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Norway Maple Facts
Norway maples reveal two distinct looks, while Amur maple trees do better in small spaces.

Fall foliage photos of Norway maples reveal two distinct looks, one of which is yellow autumn leaves. But the Crimson King variety displays purplish leaves.

David Beaulieu

Norway maple trees are widely admired for their fall foliage color. Many are drawn to another fact about them, as well: namely, the fact that they, like most of the oak trees, hold onto their foliage later into the autumn season than do many trees (thereby helping to extend the fall foliage season).

But when all the facts are in about Norway maple trees, a different picture will emerge for you as you try to decide whether to incorporate one into your landscaping as a specimen. Unfortunately, they are invasive plants in North America. Steve Nix, About.com Forestry Guide, supplies a couple of other reasons why you might wish to reconsider planting Norway maples. Steve informs us of a bit of the history behind Norway maple's introduction to the U.S. in his comments on the trees' use in Central Park, New York, noting that they became substitutes for American elm trees after the Dutch elm disease debacle.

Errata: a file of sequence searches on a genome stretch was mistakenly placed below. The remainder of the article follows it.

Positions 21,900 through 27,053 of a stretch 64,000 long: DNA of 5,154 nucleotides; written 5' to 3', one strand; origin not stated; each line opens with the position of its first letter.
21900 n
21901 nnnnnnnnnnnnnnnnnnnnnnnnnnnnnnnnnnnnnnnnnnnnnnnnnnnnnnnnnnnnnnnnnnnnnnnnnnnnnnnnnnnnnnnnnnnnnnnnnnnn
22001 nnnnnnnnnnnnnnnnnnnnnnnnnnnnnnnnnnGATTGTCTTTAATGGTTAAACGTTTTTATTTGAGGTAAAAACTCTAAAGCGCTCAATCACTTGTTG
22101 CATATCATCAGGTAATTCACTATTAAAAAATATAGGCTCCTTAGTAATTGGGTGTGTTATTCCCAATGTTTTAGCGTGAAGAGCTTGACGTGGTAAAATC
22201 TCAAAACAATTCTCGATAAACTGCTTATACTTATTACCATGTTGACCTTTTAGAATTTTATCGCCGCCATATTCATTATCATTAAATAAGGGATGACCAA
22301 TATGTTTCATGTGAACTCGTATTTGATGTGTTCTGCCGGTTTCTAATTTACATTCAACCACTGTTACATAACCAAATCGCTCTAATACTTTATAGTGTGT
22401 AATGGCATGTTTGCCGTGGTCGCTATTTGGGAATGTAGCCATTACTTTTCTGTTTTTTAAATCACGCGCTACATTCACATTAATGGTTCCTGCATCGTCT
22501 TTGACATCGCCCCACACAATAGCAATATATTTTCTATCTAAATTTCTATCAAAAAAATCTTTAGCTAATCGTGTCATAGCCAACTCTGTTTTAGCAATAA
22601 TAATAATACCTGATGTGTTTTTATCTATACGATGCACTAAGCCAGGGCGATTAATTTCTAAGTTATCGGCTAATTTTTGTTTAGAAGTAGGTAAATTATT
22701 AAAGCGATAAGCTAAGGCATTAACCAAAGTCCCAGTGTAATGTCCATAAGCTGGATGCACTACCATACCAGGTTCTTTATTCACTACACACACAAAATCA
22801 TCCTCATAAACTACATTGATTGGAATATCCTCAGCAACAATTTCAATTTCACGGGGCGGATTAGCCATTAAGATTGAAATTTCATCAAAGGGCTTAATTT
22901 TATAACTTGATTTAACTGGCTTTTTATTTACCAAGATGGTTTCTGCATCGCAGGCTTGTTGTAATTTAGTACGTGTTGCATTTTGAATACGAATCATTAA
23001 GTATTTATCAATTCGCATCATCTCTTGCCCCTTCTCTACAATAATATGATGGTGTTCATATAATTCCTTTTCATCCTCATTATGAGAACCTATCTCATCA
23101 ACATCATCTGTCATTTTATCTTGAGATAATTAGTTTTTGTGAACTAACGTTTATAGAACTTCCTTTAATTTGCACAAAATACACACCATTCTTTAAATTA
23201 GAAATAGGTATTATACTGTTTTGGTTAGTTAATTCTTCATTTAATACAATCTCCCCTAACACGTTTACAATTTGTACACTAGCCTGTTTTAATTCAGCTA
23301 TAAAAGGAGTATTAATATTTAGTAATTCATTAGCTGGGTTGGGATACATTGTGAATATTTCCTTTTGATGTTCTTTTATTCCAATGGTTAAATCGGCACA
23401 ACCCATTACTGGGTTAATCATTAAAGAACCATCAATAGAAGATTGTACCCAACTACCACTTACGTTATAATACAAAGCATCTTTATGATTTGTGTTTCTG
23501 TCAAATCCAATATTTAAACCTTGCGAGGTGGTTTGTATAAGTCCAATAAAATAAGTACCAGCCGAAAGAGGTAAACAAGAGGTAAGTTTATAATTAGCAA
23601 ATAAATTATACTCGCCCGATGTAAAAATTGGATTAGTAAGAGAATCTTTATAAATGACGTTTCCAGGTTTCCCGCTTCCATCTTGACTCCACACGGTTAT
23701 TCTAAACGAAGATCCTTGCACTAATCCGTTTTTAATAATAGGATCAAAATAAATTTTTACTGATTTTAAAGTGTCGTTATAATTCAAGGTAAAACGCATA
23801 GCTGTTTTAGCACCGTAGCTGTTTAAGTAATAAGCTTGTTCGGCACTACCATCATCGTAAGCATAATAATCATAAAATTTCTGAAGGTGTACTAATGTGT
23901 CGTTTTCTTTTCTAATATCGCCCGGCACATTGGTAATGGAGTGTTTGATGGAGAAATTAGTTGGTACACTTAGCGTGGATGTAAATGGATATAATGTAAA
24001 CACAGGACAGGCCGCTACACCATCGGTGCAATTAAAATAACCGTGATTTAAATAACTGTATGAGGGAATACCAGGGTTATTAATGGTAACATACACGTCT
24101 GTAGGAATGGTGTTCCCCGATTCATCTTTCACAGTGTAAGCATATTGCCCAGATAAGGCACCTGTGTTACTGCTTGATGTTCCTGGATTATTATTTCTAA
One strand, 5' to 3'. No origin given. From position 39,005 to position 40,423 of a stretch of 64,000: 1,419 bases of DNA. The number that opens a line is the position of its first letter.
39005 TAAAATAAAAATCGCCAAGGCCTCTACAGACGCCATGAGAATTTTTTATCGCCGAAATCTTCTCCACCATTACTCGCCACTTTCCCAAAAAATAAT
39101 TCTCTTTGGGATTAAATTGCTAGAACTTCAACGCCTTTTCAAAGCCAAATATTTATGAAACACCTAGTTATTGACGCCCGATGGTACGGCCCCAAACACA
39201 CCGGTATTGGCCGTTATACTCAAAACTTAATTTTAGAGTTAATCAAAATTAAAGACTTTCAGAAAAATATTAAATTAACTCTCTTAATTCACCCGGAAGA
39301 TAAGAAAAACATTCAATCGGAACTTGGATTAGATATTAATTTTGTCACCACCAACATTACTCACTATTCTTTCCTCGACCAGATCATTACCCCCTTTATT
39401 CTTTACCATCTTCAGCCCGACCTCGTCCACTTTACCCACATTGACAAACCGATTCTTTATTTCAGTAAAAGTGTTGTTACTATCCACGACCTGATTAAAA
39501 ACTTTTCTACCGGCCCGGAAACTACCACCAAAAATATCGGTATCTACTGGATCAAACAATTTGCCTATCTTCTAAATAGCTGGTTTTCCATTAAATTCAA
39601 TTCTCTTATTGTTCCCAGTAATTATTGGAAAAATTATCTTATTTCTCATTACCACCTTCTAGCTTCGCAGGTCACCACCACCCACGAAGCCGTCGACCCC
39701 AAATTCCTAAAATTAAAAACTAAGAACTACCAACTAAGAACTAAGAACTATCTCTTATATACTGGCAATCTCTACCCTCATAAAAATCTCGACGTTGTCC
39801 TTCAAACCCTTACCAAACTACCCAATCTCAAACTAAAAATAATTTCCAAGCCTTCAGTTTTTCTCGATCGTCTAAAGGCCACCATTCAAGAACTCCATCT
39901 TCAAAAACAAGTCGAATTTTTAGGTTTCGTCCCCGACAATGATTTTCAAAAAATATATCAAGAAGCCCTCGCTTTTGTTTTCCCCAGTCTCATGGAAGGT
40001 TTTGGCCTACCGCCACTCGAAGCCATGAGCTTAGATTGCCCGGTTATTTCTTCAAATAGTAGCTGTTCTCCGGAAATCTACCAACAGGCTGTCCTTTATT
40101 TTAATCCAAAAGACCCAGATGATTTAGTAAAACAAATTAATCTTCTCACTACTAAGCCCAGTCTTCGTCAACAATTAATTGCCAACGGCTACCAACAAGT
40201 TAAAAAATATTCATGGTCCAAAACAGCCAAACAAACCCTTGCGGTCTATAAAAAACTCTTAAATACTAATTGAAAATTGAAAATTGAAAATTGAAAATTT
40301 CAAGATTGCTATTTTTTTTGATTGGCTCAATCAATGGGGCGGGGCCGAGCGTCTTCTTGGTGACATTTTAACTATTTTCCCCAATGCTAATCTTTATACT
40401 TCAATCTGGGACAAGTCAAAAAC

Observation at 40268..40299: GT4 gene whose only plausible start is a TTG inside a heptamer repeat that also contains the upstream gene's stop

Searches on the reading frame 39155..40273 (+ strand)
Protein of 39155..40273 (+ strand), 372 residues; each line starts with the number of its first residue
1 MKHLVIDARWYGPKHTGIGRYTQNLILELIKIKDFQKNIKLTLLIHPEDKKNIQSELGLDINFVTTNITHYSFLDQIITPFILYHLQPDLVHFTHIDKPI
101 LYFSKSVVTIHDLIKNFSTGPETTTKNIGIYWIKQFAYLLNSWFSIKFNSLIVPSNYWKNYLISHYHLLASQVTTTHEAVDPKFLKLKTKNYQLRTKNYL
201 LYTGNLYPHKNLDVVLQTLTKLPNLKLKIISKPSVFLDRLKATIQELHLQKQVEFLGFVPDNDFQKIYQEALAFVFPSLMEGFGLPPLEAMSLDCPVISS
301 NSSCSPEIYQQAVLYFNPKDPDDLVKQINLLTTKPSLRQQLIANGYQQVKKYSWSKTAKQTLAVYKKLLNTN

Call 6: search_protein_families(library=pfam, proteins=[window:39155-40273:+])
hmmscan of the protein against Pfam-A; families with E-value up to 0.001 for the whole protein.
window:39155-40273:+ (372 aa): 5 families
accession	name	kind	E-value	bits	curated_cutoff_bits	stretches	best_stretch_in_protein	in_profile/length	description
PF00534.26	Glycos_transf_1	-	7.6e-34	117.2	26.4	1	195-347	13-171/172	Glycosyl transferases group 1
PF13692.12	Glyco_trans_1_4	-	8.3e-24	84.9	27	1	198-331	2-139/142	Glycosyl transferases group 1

More Norway Maple Facts:

  • Botanical name: Acer platanoides
  • Zones: 3-7
  • Height at maturity: 50-60 feet
  • Variations in fall foliage color: Crimson King is grown for its dark leaves and does not offer the yellow fall foliage color seen in the photo above.

Watch the video on the About.com Trees and Shrubs website to learn some facts about telling Norway maples apart from other types of Acer. Truly one of our fall foliage champions, maple trees are well worth including in your landscaping. It is easy enough to find one that is not invasive in North America. Examples that come to mind are Japanese maple trees and Autumn Blaze.

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